“At the same time, Martyn Bell had been looking into the possibility of getting a blue plaque for one of his relatives (Martha Gunn). We realised Trotobas had been born in Brighton and we called ourselves a network. “I said when your book comes out maybe we could organise a talk to promote your book, and then the blue plaque came into the scene. A historian said there’s another chap who was born in Brighton – and this thing grew. We had three with Jacqueline … the publisher we got on board, he found number four – Ron Taylor who served in Italy. And that was it. “I don’t think anybody has applied for four blue plaques and got away with it – we did!”


The Special Operations Executive was created in the summer of 1940 out of three existing organisations : the Secret Intelligence Service (SIS), MI(R) a branch of the Military Intelligence Directorate of the War Office and Electra House (EH), the secret propaganda arm of the Foreign Office. It was overseen by the dynamic Hugh Dalton, the minister of Economic Warfare who campaigned to be given responsibility for the new organisation. Churchill’s directive to Dalton was “now set Europe ablaze”. Agents were trained in paramilitary techniques, languages, sabotage, communications, parachuting and many other skills necessary for operations behind enemy lines.

In all, by war’s end, there was a network of some 40,000 men and women (including auxiliaries) under SOE direct or indirect control and it is estimated of these, 800 lost their lives – though the true figure is probably much higher.


Martyn Cox, co-founder of Secret-WW2 learning network has filmed over 100 interviews with surviving SOE members. These are stored at The Keep, a world-class centre for archives that includes the East Sussex record Office (ESRO), Royal Pavilion & Museums Local History Collections and the University of Sussex Special Collections, overseen by archivist Andrew Bennett. Dr. Chris Warne, a Sussex Historian, gave a presentation on the value of oral testimony. The SOE videos form part of the Archive of Resistance Testimony.


Brigadier Richard Dennis OBE

Brigadier Richard Dennis OBE and recipient of the Grand Commander Cross of the Danish Order of Dannebrog explained why he had attended the event.

“I’m here for two very specific reasons today. First of all, as a member of the Princess of Wales’ Royal Regiment, the direct descendants of the Royal Sussex Regiment, in which Michael Trotobas served before signing up for the SOE IN 1941. So, two members of the regiment that are proud to call him one of their ex-members are here today – myself and Capt. Gary Pullen from B Company here in Brighton at the Princess of Wales’ Royal Regiment.

“My second equally important reason for being here is my father-in-law, Squadron Leader John Mott, is the subject of a new book being launched this week – The Twisted Florin which tells the story of his exploits both as a Whitley bomber pilot and subsequently as a Lysander pilot flying SOE agents in and out of the occupied zone during the latter stages of the war. “So for me this has both a regimental and a very close family interest, affiliation and pride for me and I’m absolutely delighted to be here at such a wonderful, well organised and unique event.”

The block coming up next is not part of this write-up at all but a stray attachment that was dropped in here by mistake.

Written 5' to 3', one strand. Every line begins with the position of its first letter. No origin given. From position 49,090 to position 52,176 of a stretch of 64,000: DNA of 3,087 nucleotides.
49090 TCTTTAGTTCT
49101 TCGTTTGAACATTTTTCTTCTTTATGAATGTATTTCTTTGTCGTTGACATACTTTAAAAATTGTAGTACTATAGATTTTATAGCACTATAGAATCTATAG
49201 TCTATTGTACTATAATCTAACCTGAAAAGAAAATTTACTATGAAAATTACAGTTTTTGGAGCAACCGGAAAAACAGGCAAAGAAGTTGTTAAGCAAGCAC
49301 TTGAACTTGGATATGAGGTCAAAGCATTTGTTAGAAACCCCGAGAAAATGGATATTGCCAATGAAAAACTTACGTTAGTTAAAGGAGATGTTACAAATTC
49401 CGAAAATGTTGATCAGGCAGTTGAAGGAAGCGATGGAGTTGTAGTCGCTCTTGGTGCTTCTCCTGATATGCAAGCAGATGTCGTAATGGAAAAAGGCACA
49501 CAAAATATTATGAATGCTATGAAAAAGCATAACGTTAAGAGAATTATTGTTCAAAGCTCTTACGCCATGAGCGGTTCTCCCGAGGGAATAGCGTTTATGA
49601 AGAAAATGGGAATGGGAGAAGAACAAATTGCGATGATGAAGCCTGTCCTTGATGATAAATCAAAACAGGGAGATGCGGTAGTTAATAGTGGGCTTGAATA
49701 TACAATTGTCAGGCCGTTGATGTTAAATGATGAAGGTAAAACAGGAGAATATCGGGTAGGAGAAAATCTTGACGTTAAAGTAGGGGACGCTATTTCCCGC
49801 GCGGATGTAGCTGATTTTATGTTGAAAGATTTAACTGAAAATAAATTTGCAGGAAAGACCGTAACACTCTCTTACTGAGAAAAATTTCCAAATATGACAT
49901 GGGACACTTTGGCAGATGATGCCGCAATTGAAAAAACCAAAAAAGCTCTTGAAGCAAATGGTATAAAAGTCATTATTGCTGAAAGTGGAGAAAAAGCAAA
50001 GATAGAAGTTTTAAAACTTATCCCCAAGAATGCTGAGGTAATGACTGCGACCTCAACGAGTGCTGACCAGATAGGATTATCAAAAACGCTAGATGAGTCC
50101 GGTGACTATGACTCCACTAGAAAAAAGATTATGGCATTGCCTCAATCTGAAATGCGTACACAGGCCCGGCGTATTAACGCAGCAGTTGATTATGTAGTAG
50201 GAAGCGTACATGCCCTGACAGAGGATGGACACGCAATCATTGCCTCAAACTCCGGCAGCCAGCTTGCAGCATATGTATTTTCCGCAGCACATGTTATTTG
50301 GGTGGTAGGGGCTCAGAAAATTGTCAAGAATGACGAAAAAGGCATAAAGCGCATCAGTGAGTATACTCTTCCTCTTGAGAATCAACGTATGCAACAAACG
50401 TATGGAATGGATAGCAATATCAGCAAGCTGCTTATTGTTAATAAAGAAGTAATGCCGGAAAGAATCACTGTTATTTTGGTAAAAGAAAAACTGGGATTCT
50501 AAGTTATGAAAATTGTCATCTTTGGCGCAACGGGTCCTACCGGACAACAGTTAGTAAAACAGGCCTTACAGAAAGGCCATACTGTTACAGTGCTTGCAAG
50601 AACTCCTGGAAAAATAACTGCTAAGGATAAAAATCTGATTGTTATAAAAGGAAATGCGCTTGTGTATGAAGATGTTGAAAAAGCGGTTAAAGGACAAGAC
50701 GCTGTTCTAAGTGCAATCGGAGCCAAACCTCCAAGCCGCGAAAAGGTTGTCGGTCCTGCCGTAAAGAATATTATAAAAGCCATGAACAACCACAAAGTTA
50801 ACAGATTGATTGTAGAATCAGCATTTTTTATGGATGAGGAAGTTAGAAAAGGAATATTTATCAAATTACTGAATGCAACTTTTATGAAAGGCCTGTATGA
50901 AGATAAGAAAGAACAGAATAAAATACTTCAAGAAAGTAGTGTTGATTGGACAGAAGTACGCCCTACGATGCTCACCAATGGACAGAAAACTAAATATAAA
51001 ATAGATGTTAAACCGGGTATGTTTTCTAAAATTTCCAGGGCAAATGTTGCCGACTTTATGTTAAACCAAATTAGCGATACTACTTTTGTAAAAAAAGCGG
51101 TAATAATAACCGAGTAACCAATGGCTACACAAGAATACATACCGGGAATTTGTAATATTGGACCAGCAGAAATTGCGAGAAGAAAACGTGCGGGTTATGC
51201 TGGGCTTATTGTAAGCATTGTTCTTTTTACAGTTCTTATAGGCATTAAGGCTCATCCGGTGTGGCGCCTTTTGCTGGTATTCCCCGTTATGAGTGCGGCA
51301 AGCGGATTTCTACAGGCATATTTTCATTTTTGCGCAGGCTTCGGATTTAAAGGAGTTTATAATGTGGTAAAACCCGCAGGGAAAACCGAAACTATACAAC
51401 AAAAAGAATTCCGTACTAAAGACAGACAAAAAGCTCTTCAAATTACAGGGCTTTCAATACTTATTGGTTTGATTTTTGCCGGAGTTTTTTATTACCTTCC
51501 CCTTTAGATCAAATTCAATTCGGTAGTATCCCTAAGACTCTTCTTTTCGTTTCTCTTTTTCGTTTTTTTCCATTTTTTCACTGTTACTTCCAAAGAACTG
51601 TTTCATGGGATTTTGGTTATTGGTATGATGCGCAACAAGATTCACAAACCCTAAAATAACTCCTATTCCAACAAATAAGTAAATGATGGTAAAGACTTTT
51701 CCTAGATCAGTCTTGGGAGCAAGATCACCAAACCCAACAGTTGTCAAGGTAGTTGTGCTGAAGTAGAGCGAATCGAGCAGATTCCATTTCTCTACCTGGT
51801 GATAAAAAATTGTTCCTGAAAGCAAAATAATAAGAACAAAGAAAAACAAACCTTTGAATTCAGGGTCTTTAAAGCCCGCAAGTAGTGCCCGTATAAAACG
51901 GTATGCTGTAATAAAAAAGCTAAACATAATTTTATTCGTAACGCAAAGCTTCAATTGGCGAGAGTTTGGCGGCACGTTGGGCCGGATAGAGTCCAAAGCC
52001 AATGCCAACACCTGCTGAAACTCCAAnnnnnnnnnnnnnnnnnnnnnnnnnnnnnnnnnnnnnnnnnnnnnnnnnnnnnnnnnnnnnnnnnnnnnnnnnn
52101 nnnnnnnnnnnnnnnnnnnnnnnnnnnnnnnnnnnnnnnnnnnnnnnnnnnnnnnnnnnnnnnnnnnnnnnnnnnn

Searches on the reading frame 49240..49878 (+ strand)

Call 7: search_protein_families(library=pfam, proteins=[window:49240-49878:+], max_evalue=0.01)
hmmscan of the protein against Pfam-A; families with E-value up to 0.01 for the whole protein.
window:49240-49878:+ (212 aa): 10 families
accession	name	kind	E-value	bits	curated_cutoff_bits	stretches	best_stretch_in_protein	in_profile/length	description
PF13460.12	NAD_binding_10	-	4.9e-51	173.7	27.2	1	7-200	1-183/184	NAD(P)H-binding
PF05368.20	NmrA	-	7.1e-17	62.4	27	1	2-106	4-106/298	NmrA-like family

SOE box of tricks

Driving all the way from Brussels to attend was Claude Mathot, 66, whose father was a Belgian SOE agent. Mathot runs the Fraternelle des Agents Parachutises based in his home town. His father, François, was trained by the English in 1943 and worked in ‘T’ section as a saboteur.

“I’m here to perpetrate the souvenir (memory) of my father who was an SOE agent. That’s the main reason. His false name for the SOE when he was being parachuted was Mercier. And he used a lot of surnames – false names – which always began with the letter ‘V’ – so it was Valentine, Victor, and so on.”

Claude’s father continued working for the Belgian Intelligence services after the war ended and became one of the so called ‘stay-behinds’ (also known as ‘Gladio’ in Italy) – a secret network maintained by NATO to combat the perceived Communist threat from the Soviet Union.

When asked why events such as today’s are important to keep the memory of WW2 SOE agents alive, he replied: “Because it’s a story and people have to know what the story was, the reality, the souvenir of the people that did it. Because there were a few – you know, for Belgium, there were 77 SOE agents – Belgian ones. At the end of the war, there still remained 24 alive – a huge gap. And my father was one of the 24.”

The four blue plaques will be officially installed on the relevant Brighton and Hove properties next January. In the meantime, the Secret WW2 Learning Network are running events this week, and continue to research and document the lives of SOE agents.

Andy Collins

16th November, 2016